Experts and students weigh in on the shutdown's effects
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    Although the last government shutdown ended just over a week ago, the danger of another shutdown looms. Americans could experience another shutdown as soon as Feb. 16.

    As it turns out, Congress didn’t actually pass the federal budget plan on Jan. 23. President Trump submitted it on March 16, 2017, and Congress started debating the budget on Oct. 1. It has only managed to pass three different “continuing appropriations” acts so far, each delaying the budget decision by a few weeks. Republican and Democratic senators will have to come to an agreement by the February deadline or risk another shutdown.

    Despite lasting only three days, the short-term effects of this past brief budget crisis could go far beyond taxpayer dollars. Much of the shutdown’s controversy focused on the Centers for Disease Control and Prevention and this year’s severe flu season. However, the CDC was less affected than in previous years, as its flu outbreak tracker was still in service.

    In contrast, federal funding to universities and research centers like Northwestern are typically stopped altogether during a shutdown, according to Dr. Matthew Davis, chief of academic general pediatrics and primary care at the Feinberg School of Medicine.

    Lapses in funding interrupt the consistent support that Davis said is “vital to successful research.” The National Institutes of Health funds a multitude of projects at Northwestern, such as research on the genetic origins of different diseases, the effects medications and treatments have on certain illnesses and the results early environments have on children’s physical and mental health.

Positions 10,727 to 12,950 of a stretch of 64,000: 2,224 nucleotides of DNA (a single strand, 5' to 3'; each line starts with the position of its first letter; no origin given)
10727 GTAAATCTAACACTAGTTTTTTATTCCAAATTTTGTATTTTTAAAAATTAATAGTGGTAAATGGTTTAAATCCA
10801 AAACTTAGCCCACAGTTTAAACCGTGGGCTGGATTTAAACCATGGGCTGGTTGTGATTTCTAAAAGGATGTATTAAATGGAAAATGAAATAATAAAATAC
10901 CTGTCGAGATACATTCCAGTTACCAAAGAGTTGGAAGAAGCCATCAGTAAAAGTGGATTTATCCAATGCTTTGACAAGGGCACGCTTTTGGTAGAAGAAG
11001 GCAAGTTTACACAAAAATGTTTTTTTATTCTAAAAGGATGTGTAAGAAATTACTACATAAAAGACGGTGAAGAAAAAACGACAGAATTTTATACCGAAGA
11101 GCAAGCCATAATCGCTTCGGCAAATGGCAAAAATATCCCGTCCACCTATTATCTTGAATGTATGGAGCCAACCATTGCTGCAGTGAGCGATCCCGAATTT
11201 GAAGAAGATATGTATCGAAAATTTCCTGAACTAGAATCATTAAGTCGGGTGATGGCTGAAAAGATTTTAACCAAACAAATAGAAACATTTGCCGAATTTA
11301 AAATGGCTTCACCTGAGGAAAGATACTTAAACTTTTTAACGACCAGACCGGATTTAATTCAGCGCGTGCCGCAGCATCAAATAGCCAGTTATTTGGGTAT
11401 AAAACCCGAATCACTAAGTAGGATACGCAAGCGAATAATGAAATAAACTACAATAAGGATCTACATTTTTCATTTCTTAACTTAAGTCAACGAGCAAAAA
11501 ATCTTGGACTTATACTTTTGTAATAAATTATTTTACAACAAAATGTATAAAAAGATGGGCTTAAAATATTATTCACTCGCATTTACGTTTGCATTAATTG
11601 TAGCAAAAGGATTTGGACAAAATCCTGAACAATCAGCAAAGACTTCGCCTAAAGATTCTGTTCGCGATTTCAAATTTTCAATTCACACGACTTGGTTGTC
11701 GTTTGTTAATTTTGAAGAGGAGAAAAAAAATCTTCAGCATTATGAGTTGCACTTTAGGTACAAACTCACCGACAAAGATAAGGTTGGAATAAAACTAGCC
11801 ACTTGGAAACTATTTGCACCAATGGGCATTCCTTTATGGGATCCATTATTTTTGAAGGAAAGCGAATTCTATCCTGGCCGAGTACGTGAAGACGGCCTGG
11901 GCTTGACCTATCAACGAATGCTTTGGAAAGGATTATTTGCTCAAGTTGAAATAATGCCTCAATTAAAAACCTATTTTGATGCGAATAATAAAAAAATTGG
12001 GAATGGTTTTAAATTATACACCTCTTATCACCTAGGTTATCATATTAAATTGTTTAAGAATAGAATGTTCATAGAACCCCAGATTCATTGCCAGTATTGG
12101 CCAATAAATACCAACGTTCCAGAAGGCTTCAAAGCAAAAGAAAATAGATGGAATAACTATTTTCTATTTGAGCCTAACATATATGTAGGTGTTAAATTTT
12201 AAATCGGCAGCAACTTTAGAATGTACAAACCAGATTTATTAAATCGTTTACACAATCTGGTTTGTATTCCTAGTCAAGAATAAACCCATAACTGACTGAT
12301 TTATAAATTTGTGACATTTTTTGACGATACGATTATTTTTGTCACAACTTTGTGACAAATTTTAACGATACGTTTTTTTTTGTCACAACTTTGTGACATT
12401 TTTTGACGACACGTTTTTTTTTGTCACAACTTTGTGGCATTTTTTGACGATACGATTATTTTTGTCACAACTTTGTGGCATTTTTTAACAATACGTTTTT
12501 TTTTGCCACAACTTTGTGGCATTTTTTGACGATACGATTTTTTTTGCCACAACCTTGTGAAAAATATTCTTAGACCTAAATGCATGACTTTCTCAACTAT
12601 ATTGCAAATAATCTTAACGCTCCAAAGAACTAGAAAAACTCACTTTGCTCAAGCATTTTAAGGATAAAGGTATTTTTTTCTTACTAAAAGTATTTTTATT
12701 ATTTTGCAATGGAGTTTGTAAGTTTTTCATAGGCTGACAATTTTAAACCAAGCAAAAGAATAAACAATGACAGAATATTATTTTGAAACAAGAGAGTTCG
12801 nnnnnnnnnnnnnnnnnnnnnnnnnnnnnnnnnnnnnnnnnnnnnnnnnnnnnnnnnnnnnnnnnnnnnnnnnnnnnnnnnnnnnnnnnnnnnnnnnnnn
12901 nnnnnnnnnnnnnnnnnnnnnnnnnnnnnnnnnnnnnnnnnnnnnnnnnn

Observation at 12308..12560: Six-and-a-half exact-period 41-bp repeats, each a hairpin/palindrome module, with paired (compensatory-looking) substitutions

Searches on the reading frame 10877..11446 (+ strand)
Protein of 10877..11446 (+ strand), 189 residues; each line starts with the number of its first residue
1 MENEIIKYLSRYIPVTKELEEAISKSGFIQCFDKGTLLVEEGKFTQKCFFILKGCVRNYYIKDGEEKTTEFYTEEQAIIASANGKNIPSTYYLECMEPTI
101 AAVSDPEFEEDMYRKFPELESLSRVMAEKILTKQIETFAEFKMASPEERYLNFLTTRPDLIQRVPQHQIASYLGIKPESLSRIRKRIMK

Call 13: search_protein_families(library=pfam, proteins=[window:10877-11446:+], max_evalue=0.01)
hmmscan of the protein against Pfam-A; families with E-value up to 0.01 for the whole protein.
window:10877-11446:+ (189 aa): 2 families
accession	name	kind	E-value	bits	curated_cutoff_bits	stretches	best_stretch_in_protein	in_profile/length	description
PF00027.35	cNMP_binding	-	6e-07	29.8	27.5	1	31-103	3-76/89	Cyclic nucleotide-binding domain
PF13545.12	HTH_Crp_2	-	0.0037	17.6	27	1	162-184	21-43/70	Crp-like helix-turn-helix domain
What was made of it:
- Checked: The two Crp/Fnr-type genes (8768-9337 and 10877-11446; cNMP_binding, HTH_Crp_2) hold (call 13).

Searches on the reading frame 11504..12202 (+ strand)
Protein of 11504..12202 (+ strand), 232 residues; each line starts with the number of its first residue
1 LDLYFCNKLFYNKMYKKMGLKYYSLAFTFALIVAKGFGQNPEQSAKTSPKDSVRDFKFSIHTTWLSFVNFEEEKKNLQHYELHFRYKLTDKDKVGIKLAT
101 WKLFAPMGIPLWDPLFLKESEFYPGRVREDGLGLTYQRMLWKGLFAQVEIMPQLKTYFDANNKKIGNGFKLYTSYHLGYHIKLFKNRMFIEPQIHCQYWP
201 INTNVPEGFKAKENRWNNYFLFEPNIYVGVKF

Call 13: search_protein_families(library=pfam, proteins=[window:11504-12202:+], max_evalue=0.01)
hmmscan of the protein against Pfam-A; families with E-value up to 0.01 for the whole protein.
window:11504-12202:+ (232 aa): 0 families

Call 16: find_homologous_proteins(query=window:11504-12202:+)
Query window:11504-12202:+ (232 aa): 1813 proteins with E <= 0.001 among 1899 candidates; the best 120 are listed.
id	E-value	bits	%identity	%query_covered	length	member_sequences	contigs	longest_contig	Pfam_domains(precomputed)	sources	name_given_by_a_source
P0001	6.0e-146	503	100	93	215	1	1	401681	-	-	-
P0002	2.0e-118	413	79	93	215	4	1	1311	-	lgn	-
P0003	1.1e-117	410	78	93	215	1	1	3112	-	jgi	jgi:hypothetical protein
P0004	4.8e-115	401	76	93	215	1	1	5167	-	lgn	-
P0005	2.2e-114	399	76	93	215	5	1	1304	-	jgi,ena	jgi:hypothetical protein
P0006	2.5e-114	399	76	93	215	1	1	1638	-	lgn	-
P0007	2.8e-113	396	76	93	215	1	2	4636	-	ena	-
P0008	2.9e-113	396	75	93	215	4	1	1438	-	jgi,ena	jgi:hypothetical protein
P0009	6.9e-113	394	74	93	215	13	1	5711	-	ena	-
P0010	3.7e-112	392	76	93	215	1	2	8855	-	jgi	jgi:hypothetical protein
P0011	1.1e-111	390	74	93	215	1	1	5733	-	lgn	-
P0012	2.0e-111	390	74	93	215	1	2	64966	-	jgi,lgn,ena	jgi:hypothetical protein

Economy-wise, the effects of the shutdown will be small, said Scott Baker, an assistant professor of finance at Kellogg who researches the effects of policy uncertainty on markets and growth. Nevertheless, Baker warned that it may have negatively affected the public’s feeling about the government and its efficiency.

    “Trump is leading our government right now, so I was kind of expecting something to happen,” said Kris Gerdts, a freshman in Medill. “It continued on the same assumptions and expectations that I have for the government right now, which aren’t that high.”

    Crystal Wall, a Medill sophomore, weighed in on the shutdown, saying, “It’s that typical game where they’re trading things to get what they want. It’s just politics.”

    The public’s feeling that shutdowns are a “typical game” could have adverse effects. Baker indicated that shutdown risks and uncertainty probably won’t be improving any time soon.

    “Both in the U.S. and abroad, governments have gotten a lot bigger [and] government spending as a fraction of GDP has gotten a lot bigger,” Baker said. “[There is the] potential to have much bigger impacts, because the government has a much bigger role in the economy than it used to… And, it certainly seems like Congress is not functioning too well.”

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